Monopoly Production of Durable Exhaustible Resources
AbstractWe examine monopoly production of a durable exhaustible resource. Previous authors have implicitly assumed that the monopolist is able to make binding commitments about future decisions. We consider the more plausible case in which the monopolist lacks this ability and must choose from dynamically consistent plans. Two models are considered: a discrete-time model, in which there is a strictly finite initial stock of the resource, and a continuous-time model, in which costs are an increasing function of cumulative production. We find that, as a general result, monopoly leads to overconservation. The monopolist who cannot precommit produces the efficient quantity ultimately, but does so too slowly. By contrast, the monopolist who can precommit produces less than the efficient stock even in the limit. We also find that increased importance of exhaustibility hastens the extraction of the resource. Copyright 1990 by The London School of Economics and Political Science.
Download InfoIf you experience problems downloading a file, check if you have the proper application to view it first. In case of further problems read the IDEAS help page. Note that these files are not on the IDEAS site. Please be patient as the files may be large.
As the access to this document is restricted, you may want to look for a different version under "Related research" (further below) or search for a different version of it.
Bibliographic InfoArticle provided by London School of Economics and Political Science in its journal Economica.
Volume (Year): 57 (1990)
Issue (Month): 225 (February)
Contact details of provider:
Postal: Houghton Street, London WC2A 2AE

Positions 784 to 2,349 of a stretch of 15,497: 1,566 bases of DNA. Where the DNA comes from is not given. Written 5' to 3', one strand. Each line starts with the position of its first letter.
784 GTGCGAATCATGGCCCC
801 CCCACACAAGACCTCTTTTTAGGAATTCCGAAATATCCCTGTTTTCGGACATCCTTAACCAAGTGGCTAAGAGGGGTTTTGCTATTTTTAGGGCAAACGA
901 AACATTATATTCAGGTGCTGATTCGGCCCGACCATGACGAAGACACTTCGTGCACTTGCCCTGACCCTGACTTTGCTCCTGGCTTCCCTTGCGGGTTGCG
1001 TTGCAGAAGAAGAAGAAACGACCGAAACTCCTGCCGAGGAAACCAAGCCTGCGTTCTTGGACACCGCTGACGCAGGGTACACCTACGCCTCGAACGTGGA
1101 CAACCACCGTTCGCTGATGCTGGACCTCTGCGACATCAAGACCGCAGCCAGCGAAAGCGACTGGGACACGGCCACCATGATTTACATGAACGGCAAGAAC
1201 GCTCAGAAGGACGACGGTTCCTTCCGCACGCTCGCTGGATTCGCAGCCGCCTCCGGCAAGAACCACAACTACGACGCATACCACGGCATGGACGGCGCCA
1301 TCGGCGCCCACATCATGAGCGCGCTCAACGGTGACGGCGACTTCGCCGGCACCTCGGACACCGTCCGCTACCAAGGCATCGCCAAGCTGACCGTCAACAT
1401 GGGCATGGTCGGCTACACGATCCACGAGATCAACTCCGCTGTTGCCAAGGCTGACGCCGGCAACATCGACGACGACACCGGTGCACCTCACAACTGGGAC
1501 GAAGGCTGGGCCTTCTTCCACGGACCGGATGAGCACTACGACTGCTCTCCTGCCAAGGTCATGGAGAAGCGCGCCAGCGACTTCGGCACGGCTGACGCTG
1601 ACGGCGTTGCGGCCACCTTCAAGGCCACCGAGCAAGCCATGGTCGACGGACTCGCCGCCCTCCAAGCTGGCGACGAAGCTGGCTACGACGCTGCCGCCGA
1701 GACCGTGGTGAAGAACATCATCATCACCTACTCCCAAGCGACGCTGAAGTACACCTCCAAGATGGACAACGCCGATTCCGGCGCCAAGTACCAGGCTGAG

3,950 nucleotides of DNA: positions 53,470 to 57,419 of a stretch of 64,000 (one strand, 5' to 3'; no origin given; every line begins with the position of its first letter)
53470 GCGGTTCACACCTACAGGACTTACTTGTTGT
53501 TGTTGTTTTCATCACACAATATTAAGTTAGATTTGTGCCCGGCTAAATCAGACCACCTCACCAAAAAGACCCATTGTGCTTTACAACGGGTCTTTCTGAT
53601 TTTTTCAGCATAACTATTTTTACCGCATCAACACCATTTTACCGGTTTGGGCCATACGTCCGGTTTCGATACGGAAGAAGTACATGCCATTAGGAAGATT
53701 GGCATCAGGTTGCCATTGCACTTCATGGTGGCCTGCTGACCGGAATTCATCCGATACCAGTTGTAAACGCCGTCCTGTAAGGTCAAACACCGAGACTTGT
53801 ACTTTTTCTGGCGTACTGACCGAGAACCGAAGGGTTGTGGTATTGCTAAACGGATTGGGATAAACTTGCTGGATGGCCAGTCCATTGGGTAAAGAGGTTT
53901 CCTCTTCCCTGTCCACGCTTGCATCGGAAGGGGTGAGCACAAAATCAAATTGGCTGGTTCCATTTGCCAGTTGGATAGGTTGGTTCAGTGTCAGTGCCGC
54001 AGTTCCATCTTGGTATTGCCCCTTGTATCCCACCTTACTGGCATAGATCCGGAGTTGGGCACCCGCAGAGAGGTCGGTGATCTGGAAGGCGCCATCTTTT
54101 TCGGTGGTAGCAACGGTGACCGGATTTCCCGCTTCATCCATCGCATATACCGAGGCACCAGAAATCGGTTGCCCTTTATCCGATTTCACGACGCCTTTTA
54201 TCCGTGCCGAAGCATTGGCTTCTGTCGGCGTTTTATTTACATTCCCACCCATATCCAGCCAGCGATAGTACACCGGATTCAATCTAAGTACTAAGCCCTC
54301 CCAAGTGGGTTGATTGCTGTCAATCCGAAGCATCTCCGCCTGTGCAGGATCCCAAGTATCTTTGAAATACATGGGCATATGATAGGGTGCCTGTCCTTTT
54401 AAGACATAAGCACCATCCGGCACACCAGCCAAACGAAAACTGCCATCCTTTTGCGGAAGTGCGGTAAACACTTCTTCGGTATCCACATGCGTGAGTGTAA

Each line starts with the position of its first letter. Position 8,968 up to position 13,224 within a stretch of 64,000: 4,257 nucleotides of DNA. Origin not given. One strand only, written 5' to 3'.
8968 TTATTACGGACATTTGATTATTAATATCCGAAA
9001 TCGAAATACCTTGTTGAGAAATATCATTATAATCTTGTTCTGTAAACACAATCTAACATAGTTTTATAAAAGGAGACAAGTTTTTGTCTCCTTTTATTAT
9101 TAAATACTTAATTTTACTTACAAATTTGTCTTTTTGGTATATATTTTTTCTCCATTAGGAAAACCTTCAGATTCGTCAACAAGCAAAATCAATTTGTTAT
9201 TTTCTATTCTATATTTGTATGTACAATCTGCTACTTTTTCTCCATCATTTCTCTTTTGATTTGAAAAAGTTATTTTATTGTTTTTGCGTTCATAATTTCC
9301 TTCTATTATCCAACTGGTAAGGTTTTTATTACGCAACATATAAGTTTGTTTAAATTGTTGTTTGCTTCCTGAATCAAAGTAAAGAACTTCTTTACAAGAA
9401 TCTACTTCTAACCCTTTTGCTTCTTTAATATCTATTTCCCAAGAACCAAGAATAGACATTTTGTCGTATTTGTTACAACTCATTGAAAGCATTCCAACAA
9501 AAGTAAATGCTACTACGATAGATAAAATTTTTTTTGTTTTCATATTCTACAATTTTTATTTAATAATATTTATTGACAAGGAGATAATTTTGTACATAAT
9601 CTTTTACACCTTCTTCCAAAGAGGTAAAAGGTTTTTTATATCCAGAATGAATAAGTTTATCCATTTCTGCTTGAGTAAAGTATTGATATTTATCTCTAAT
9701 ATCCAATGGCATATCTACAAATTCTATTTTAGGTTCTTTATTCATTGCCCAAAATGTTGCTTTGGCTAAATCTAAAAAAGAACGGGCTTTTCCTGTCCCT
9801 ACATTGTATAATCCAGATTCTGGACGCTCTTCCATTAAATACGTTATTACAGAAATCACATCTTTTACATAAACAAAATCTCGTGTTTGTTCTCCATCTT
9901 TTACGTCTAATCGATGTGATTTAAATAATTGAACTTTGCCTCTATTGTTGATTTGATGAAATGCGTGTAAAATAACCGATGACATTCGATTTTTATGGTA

Phone: +44 (020) 7405 7686
Web page: http://www.blackwellpublishing.com/journal.asp?ref=0013-0427
More information through EDIRC
You can help add them by filling out this form.
CitEc Project, subscribe to its RSS feed for this item.
- Karp, Larry, 1996.
"Depreciation erodes the Coase Conjecture,"
European Economic Review,
Elsevier, vol. 40(2), pages 473-490, February.
- Karp, L., 1992. "Depreciation erodes the coase conjecture," Discussion Paper Series In Economics And Econometrics 9210, Economics Division, School of Social Sciences, University of Southampton.
- Karp, Larry, 1995. "Depreciation Erodes the Coase Conjecture," Department of Agricultural & Resource Economics, UC Berkeley, Working Paper Series qt1fs6j5nn, Department of Agricultural & Resource Economics, UC Berkeley.
- Dale W. Henderson & John S. Irons & Stephen W. Salant & Sebastian Thomas, 1997. "Can government gold be put to better use?: Qualitative and quantitative policies," International Finance Discussion Papers 582, Board of Governors of the Federal Reserve System (U.S.).
- Janmaat, John, 2008. "Playing monopoly in the creek: Imperfect competition, development, and in-stream flows," Resource and Energy Economics, Elsevier, vol. 30(3), pages 455-473, August.
- Earl Thompson, 2000. "Why World Oil Monopolization Lowers Oil Prices: A Theory of Involuntary Cartelization," International Journal of the Economics of Business, Taylor & Francis Journals, vol. 7(1), pages 63-78.
For technical questions regarding this item, or to correct its authors, title, abstract, bibliographic or download information, contact: (Wiley-Blackwell Digital Licensing) or (Christopher F. Baum).
If you have authored this item and are not yet registered with RePEc, we encourage you to do it here. This allows to link your profile to this item. It also allows you to accept potential citations to this item that we are uncertain about.
If references are entirely missing, you can add them using this form.
If the full references list an item that is present in RePEc, but the system did not link to it, you can help with this form.
If you know of missing items citing this one, you can help us creating those links by adding the relevant references in the same way as above, for each refering item. If you are a registered author of this item, you may also want to check the "citations" tab in your profile, as there may be some citations waiting for confirmation.
Please note that corrections may take a couple of weeks to filter through the various RePEc services.